Banking

The importance of being proactive in this economy

If you support a number of smaller companies instead of a few larger ones, you might find yourself squashed in the predicted economic crunch. Prepare now by making your IT centers as efficient as possible.

There were few, if any, IT consultants back in the '70s when the United States saw its last true recession. This means that most of us are about to experience something new, as our smaller clients struggle to adapt to the changing economy. If the doomsday analysts know what they're talking about, some of the companies we support won't survive.

I suspect most of us will watch as larger companies gobble up smaller competitors. When this happens, your role — if they bother with you at all — will be to integrate your client's systems as smoothly as possible. Being efficient and bright here will win you points with the new bosses, so be proactive. Here are three suggestions:

  • New IT management is going to expect immediate access to the data center you're supporting — its systems and its data — so make sure your management documents (password logs, standardization policies, and so on) are up to date. It's perhaps the simplest way to look good to new management.
  • The acquiring IT center isn't going to integrate an outdated, inefficient data center. They'll toss it (and you) unless you present solutions worth keeping. Update your clients with the newest technologies: virtualization, cloud computing, and Software as a Service (SaaS). Granted, you can't make that kind of change quickly, but start now to review systems and processes to determine where you can make quick changes that matter.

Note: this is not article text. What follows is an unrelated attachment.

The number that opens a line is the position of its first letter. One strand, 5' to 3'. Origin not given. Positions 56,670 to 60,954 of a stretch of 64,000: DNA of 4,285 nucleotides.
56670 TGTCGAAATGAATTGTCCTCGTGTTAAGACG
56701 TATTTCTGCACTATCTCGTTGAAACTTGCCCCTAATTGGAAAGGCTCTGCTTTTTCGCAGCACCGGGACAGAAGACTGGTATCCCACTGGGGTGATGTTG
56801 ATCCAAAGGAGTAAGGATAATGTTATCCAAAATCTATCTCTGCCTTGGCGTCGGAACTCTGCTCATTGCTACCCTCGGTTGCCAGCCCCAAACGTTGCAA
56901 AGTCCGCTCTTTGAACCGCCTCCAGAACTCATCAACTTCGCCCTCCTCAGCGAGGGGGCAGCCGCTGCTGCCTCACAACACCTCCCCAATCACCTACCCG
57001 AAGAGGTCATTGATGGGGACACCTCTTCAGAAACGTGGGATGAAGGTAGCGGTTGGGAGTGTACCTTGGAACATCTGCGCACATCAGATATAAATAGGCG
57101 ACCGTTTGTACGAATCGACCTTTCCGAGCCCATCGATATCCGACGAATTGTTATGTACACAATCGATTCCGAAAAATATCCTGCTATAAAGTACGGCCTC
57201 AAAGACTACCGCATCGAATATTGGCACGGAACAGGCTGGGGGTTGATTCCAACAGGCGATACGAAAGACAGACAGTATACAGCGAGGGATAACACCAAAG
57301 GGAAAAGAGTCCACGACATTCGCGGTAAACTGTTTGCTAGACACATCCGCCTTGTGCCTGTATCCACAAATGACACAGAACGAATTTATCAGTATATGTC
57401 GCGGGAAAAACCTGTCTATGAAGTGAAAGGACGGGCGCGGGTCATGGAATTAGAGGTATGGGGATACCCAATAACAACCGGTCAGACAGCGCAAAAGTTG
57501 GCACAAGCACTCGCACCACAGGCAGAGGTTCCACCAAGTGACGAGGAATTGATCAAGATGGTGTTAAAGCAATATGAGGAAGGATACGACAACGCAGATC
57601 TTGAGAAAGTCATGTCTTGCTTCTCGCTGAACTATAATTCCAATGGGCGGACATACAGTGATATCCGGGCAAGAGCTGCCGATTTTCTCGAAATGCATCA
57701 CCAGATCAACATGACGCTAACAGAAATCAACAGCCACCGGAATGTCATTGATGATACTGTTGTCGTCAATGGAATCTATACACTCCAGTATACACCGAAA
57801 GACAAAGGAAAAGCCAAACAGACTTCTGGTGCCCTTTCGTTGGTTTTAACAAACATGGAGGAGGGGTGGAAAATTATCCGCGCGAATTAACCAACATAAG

• Look into middleware — that skill should be invaluable during a merger. You know the systems and the data, so who better to help integrate systems than you?

The truth is that the acquiring company probably won't care about people — the company wants the data. The more efficient the integration process is, the more valuable you will be to new management.

Do you have an updated strategy if the economy goes south? If so, share your ideas in the discussion.

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About

Susan Sales Harkins is an IT consultant, specializing in desktop solutions. Previously, she was editor in chief for The Cobb Group, the world's largest publisher of technical journals.

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